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25 Feb 2019
Adam Bate

Six types of additional cover for bikers


A motorbike couple riding into the distance

If you’re after any of these optional add-ons to your motorbike policy, here’s how they all work to protect you.

Whether you’re relatively new to the motorcycle game, or if you’re a seasoned rider, it’s always worth considering additional cover.

Depending on the bike you own you may have different requirements. Some insurers may even provide you with complimentary extras when you take out a policy with them. These levels of cover can include, but not limited to:

  • Helmet and leathers cover

  • Breakdown cover

  • Legal expenses cover

  • Personal accident cover

  • Pillion cover

  • Cover when riding abroad

Here we cover the six main optional add-on policies, but check with your insurer before you consider adding to your existing policy in case it’s already covered by your motorbike insurance.

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Helmet and leathers cover

This type of cover allows you to have extra cover for your helmet and other apparel you wear for your bike. If you're involved in an accident you should be covered for replacement gear up to the value agreed when you took out your policy.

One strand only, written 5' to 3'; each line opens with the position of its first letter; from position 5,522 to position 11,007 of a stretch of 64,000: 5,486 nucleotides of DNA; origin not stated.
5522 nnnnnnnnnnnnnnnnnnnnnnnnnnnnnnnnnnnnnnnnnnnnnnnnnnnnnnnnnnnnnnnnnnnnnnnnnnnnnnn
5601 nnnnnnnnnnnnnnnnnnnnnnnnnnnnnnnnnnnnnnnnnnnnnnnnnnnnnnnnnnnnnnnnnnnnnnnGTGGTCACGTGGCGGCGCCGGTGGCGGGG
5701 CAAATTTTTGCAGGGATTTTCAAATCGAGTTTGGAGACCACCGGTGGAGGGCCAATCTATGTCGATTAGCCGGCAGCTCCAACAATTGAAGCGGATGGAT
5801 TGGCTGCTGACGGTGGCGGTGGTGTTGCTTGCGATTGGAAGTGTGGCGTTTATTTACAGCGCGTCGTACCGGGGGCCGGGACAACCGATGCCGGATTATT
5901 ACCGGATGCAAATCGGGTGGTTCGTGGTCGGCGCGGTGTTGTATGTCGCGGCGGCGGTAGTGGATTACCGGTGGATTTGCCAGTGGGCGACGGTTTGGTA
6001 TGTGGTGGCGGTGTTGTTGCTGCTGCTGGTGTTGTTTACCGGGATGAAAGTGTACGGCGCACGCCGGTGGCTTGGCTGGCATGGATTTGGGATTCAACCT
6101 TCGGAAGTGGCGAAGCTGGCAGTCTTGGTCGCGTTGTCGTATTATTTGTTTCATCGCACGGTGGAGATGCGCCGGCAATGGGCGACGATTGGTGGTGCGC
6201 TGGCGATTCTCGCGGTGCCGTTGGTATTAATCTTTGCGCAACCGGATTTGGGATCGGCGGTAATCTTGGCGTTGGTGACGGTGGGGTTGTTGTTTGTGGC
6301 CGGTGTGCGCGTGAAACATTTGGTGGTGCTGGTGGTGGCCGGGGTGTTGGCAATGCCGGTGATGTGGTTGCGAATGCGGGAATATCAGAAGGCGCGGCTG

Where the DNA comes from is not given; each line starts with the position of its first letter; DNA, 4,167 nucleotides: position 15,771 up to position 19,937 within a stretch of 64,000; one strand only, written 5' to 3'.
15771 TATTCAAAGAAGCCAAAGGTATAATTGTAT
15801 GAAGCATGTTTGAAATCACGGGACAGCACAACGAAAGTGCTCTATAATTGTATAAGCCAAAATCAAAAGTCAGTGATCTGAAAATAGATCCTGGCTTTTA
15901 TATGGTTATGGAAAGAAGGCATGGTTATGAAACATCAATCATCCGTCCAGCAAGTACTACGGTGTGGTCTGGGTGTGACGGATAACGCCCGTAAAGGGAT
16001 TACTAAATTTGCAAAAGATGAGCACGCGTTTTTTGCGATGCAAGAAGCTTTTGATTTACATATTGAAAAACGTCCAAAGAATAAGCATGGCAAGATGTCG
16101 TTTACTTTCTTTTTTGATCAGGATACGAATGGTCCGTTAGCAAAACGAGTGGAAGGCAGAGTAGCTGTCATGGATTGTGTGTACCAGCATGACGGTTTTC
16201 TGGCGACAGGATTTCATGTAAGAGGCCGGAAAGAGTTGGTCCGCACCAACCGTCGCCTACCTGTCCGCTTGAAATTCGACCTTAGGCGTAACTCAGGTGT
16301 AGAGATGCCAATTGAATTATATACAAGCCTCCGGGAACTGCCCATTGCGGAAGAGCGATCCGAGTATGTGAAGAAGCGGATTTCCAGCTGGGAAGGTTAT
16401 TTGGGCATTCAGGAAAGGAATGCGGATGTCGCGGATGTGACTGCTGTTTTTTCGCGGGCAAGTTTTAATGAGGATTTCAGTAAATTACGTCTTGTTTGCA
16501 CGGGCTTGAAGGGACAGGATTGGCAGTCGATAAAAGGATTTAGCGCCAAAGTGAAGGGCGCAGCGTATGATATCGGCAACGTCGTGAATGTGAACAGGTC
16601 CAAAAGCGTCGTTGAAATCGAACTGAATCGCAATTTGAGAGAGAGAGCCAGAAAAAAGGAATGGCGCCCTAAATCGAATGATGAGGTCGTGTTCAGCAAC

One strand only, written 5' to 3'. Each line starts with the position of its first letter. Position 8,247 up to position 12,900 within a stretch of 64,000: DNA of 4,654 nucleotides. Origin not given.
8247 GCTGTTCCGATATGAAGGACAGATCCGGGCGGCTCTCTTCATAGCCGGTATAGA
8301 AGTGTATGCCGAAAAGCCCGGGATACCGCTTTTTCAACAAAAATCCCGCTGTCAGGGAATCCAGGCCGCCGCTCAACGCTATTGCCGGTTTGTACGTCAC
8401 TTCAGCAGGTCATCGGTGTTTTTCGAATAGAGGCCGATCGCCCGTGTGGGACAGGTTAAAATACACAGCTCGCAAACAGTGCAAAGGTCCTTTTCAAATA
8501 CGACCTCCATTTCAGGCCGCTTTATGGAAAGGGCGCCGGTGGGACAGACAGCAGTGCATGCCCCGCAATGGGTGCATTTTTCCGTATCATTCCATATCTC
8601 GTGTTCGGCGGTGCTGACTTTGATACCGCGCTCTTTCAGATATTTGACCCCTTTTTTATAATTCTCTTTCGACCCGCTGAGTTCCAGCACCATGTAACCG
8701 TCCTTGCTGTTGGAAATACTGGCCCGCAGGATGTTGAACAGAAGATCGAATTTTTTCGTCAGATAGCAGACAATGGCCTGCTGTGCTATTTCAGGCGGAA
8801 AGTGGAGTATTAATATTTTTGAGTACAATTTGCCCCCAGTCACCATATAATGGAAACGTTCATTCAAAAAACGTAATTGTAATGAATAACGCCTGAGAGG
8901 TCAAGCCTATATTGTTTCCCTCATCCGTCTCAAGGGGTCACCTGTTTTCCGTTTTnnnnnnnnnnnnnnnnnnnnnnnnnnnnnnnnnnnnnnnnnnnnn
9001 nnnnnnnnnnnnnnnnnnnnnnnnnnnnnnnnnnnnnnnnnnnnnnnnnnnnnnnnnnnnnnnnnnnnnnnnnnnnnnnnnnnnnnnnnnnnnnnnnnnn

What level of cover you'd like to have is up to you. If all of your protective clothing, including your helmet, is under the value of £750 then most insurers should be able to cover this with their standard policy.

If you find that the kit you wear is over £1000, it's worth shopping around to find the best level of cover.

While damaged riding equipment can be easily replaced with this kind of cover, clothing that's stolen may not necessarily be covered by this kind of policy. It's important to check if this is the case before you take out this additional cover. It's also worth noting that your motorbike clothing could be covered with your contents insurance policy to give you that additional safety net.

Breakdown cover

A mechanic fixing a motorbike engine after it has broken down

As important as it would be for car owners, breakdown cover could be an essential part of an insurance policy for many bikers.

There are five levels of breakdown cover:

1. Roadside assistance

The entry level type of breakdown cover. This usually involves a recovery vehicle attempting to fix your bike at the roadside. If it can’t, your bike will be taken to the nearest garage for repairs.